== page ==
If anyone ever wonders why I think the difference between a conservative and a fascist is one of degree but not kind, there it is. German Nazism was a direct upshot of conservative attitudes and upbringing; those most likely to be gung-ho, convinced Nazis were those with a very abusive, authoritarian upbringing. And in the era of Kaiser Wilhelm (which ended with his overthrow and Germany becoming a republic in 1918), child-rearing practices were downright brutal. You were not only allowed to beat a child into submission, it was practically EXPECTED. Couple that with Bismarck’s contention that the peasants didn’t need schools, but rather CHURCHES, and you can see where a lot of that authoritarian boorishness came from. Hitler was a child of that era himself, and Austria was probably just as bad if not worse in that regard. (Especially with the clerical antisemitism prevalent in the RC church in Austria…which was very well documented. I’m sure young Adolf had plenty of opportunities to take in one of those fire-‘n’-brimstone sermons, considering how much of his anti-Jewish propaganda later drew Christianity into the fray.)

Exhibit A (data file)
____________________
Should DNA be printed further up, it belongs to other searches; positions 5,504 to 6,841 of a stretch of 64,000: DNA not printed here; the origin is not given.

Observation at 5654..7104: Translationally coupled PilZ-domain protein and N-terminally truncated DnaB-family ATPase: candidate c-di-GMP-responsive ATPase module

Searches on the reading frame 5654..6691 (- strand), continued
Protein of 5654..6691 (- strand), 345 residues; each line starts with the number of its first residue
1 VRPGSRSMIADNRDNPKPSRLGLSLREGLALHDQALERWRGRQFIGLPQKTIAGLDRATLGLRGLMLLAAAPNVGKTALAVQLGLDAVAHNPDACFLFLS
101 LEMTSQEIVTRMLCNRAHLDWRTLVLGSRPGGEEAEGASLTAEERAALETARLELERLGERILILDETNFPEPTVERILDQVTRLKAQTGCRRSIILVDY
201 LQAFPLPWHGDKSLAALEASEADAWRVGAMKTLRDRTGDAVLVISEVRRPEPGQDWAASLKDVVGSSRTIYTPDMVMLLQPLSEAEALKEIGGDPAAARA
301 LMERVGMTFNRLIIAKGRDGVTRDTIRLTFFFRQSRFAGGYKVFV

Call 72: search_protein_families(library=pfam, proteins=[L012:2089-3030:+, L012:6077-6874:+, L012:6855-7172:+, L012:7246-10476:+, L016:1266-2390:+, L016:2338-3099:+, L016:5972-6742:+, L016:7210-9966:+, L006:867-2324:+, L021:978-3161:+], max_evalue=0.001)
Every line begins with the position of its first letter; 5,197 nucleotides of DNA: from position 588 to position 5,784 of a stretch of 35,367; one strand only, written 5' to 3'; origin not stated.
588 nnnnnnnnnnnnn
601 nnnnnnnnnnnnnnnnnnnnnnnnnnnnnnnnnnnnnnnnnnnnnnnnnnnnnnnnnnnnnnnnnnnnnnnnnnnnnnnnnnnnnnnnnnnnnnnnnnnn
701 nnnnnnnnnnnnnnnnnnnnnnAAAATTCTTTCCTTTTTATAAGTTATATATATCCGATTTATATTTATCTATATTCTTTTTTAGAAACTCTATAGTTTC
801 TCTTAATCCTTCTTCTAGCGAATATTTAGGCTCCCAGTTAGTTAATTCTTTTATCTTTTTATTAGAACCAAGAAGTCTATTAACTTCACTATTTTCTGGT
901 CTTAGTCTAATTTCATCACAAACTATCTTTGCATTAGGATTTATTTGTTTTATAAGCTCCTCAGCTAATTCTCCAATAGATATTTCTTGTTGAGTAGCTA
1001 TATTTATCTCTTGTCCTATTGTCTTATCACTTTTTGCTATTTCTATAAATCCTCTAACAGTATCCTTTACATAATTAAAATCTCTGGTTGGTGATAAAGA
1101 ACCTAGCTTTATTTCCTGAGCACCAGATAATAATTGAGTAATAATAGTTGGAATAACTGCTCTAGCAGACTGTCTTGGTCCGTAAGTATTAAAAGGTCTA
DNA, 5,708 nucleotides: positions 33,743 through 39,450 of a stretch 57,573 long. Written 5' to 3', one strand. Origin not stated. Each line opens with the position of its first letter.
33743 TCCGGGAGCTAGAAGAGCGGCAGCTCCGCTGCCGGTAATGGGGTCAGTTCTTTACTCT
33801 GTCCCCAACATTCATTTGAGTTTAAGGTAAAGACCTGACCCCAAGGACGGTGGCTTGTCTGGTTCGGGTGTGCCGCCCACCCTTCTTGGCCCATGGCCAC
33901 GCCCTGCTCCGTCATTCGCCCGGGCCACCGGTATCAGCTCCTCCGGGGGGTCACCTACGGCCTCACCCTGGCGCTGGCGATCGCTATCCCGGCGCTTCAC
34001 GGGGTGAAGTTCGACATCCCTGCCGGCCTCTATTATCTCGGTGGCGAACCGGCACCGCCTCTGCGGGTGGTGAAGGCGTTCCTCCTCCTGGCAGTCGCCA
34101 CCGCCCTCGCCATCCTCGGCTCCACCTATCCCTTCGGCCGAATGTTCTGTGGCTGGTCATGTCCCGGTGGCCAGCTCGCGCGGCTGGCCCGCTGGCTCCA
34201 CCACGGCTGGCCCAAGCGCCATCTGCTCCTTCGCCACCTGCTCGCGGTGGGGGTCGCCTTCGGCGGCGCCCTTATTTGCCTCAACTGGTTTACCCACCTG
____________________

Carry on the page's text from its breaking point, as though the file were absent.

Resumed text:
One thing that’s heartening, though, about Germany today: Schoolkids are no longer being sheltered from the history of the Holocaust. They’re hungry to learn about it, and they don’t shy away from pain and truth. They simply grasp it, without wallowing or defensiveness. They’re bright and empathetic, and if there’s any hope for the future, it lies in them. I hope that their impulse to truth doesn’t get beaten out of them, whether by bullies or by corporations.